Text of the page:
Killing for Conservation

Killing for Conservation

Wildlife Policy in Zimbabwe

Rosaleen Duffy


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James Currey



Examines conservation and wildlife policies in Zimbabwe.
Wildlife conservation policy is often discussed within the braoder debates of sustainable development. The case study of Zimbabwe illustrates how the politically controversial policy agenda of wildlife utilization is part of the wider realm of global environmental politics.

Is African wildlife under threat from African people?
Large-scale poaching feeds an international demand for ivory and rhino horn

Is there a conflict between the ideologies of preservation and conservation?
'Preservation' is concerned with protecting a habitat from any use; 'conservation' allows for managed use.

Are conservation strategies politically neutral?
The way that wildlife issues are presented masks the inherently political nature of conservation policy-making at the local, national and international levels.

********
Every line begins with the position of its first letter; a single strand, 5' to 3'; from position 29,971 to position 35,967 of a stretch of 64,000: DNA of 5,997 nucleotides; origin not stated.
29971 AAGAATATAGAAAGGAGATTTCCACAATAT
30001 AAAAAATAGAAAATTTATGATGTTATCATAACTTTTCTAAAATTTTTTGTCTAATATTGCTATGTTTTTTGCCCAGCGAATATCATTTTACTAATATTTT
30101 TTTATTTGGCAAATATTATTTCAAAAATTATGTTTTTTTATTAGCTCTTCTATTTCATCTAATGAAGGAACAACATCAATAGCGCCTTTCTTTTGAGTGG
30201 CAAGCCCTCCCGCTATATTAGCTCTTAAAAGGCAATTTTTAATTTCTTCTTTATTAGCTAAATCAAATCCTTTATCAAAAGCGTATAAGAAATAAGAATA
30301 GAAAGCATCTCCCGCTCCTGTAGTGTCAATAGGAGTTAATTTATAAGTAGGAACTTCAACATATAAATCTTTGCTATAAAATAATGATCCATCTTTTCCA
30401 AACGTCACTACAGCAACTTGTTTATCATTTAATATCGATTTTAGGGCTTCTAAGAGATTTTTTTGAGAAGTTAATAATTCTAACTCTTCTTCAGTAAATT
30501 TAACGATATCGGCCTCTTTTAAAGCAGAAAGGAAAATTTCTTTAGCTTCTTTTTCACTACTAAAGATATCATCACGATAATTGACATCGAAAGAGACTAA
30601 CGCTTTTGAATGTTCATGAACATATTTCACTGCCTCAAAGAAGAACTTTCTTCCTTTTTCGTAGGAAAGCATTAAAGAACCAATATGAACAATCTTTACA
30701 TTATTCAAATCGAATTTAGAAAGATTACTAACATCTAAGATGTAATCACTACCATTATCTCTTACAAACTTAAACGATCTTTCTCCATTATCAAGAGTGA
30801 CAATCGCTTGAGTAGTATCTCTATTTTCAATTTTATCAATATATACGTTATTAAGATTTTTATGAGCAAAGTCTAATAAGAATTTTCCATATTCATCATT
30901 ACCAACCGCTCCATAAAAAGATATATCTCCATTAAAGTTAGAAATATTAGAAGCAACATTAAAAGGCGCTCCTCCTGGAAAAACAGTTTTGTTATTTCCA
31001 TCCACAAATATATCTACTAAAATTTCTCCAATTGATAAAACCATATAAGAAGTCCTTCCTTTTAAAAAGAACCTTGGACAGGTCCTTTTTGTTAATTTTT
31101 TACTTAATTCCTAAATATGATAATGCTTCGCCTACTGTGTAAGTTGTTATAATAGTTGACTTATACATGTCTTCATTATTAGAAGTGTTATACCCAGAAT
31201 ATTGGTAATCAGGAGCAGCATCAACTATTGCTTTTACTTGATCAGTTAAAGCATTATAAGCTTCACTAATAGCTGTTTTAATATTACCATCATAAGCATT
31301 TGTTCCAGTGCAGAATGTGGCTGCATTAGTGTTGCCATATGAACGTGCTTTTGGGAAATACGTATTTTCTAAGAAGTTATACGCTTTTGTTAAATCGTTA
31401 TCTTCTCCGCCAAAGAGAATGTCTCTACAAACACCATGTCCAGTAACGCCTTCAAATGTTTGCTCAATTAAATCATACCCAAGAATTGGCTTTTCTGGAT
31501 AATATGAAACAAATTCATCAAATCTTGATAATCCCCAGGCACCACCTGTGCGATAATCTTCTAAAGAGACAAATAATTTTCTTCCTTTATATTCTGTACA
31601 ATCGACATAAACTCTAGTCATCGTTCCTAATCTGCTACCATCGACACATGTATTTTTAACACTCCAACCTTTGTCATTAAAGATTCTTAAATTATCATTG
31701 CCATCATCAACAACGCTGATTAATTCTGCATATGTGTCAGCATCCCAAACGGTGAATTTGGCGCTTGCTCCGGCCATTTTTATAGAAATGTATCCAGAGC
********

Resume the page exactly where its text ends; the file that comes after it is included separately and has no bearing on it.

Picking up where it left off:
Does Campfire live up to its reputation?
Does Zimbabwe's much-vaunted community-based Campfire programme, which permits animal culling profits to be used for community development , live up to its reputation?

ROSALEEN DUFFY is Lecturer in Politics at Lancaster University

Published in association with the International African Institute
North America: Indiana University Press; Zimbabwe: Weaver Press


January 2000
192 pages
21.6x13.8 cm
African Issues
ISBN: 9780852558461
Format: Paperback
James Currey
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This is an important book about an important subject and it should serve as a model for those engaged in research on other aspects of Zimbabwean politics and society - Elaine Windrich in H-SAFRICA

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